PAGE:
Day care center for elderly may move to former school

January 16, 1995|By Donna E. Boller | Donna E. Boller,Sun Staff Writer

A South Carroll day care center for the elderly is expected to move into an old Westminster school building next year, after a local senior center and the county Bureau on Aging move to a new building.

Family & Children's Services of Central Maryland would like to close the day care center it operates in part of the South Carroll senior center on Bartholow Road and move into the former West End School building on Schoolhouse Avenue.

The Westminster senior center and Bureau of Aging are scheduled to move into a building the county is constructing on Stoner Avenue extended near Bishop Street. A 1993 schedule called for the center to be open this spring, but it has been delayed for about a year.

Family and Children's Services wants to increase its adult day care capacity from 20 to 30 or 40, said Judy Carpenter, director of the South Carroll center. The agency also plans to convert the second floor of the building to assisted living apartments for elderly people.

Those apartments could meet a need for housing for senior citizens who are "not well enough to live independently, but not sick enough to need a nursing home," said Karen K. Blandford, housing and community development supervisor for the city of Westminster, which owns the building.

The first step is a study to determine what repairs or renovations are needed to bring the building, which was built in the late 1800s, up to current standards. Westminster City Council approved a $3,500 contract last week with local architect Dean R. Camlin to evaluate the building.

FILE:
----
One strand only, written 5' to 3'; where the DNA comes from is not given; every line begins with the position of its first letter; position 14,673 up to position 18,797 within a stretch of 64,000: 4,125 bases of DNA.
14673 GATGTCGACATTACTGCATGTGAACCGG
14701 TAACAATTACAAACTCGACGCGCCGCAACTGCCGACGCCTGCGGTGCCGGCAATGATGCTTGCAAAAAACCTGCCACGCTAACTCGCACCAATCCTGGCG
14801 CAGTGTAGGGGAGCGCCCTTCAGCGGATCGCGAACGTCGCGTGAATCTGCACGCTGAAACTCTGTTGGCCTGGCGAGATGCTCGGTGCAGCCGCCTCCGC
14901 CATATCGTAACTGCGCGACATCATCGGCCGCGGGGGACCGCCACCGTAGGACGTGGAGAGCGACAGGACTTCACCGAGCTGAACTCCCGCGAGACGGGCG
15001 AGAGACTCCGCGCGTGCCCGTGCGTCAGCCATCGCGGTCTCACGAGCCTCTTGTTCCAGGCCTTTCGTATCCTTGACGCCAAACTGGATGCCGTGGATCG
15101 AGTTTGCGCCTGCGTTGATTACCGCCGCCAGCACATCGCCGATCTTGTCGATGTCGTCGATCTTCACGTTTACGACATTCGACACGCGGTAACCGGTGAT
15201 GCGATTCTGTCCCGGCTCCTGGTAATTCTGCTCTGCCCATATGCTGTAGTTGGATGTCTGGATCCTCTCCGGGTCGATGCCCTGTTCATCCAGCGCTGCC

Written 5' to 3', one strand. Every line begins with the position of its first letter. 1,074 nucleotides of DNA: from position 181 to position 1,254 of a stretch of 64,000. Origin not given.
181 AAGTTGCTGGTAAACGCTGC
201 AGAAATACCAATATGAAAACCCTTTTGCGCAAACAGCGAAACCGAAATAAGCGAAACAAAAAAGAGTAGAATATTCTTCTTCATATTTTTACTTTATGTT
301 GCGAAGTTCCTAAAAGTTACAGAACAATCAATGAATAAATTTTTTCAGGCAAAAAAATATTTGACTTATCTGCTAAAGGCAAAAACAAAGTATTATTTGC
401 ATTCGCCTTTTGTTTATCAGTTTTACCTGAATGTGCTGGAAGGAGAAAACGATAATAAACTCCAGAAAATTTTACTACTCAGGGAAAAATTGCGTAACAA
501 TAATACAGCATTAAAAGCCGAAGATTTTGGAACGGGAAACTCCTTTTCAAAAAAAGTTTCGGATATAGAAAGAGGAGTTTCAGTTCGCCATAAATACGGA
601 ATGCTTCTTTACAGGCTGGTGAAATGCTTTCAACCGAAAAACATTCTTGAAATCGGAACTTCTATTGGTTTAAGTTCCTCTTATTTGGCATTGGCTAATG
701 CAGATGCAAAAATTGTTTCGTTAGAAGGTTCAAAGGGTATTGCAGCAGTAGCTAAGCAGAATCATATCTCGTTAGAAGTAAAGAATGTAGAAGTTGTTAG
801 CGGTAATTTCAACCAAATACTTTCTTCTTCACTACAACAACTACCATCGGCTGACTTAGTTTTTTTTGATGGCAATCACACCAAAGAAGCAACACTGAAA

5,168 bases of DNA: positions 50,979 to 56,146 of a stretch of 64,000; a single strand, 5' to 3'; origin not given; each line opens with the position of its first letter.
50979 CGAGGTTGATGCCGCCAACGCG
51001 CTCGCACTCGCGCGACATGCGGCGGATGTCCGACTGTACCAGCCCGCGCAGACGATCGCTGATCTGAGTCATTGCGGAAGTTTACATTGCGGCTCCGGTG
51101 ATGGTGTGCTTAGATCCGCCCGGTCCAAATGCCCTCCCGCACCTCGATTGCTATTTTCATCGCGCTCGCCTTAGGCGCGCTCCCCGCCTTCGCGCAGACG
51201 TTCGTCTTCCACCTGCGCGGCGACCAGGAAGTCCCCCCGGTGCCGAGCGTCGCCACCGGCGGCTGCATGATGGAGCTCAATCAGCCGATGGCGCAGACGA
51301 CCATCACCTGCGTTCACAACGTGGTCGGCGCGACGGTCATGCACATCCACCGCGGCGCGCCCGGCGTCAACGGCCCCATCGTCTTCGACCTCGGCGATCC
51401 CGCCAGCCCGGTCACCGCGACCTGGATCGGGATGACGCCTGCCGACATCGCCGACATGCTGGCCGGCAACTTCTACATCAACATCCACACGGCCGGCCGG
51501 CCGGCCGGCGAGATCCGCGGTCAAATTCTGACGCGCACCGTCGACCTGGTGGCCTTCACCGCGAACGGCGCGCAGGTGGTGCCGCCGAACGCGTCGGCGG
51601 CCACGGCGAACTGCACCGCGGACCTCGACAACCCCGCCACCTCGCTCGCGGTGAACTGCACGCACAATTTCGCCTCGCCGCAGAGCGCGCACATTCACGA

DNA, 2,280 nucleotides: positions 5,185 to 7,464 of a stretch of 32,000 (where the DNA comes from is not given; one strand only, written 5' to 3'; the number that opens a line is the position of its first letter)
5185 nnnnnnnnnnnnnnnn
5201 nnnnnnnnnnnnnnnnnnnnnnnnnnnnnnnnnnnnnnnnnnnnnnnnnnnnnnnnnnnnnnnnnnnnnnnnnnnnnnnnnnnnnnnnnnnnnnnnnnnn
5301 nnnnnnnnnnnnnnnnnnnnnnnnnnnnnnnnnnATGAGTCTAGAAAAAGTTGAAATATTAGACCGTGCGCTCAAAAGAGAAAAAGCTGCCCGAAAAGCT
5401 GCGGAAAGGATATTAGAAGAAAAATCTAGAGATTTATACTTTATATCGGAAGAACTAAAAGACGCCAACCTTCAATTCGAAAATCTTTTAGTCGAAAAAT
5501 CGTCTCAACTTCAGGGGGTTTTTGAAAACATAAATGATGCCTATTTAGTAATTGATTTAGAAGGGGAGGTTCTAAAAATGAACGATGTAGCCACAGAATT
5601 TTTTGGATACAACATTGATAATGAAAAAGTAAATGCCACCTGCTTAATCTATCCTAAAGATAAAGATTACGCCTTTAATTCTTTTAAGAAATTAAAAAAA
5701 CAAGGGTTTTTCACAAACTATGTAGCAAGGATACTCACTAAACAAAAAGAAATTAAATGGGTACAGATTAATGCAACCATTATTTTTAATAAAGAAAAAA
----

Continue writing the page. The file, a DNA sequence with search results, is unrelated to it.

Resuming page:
A move to Westminster won't take the South Carroll center away from its clients, because many are from Westminster, New Windsor and Finksburg, Mrs. Carpenter said. "To be centrally located would be a positive," she said.

Two other adult day care centers operate in South Carroll, one in Eldersburg and one at Fairhaven retirement community in Sykesville. Mrs. Carpenter said the Family & Children's Services center is the only one of the three that bases fees on a sliding income scale, which it can do because it receives a United Way grant.

Family & Children's Services will not make a formal commitment until the agency learns whether the old school building can be adapted to the program it wants, Mrs. Carpenter said.

The planned 27,700-square-foot senior center and Bureau of Aging offices on Stoner Avenue will double the existing space in the old school building, said Janet B. Flora, head of the Bureau on Aging. But the most important feature is that it will meet accessibility requirements of the Americans with Disabilities Act, she said. The old school building does not.

Mrs. Flora said she hopes to open the new center to more weekend and evening community use than is possible in the existing building.

The county opened bids on the project early this month. Lake Falls Construction Inc. of Baltimore was the apparent low bidder with a price of $3.5 million, about $200,000 above the 1993 estimate. The commissioners have not yet awarded the construction contract.

Thomas J. Rio, county building construction chief, attributed the year's delay to storm water management issues and additional design time for a second story that the previous board of commissioners asked the architect to add to the plans.

Mr. Rio said the second story was bid as an option, so the commissioners can decide before they award the contract whether they want to construct the building to allow for a future second story or plan for ground-level additions.

Ms. Blandford said the city's criteria for a tenant at the West End School were that the use should be appropriate to the neighborhood and building and should be self-supporting.

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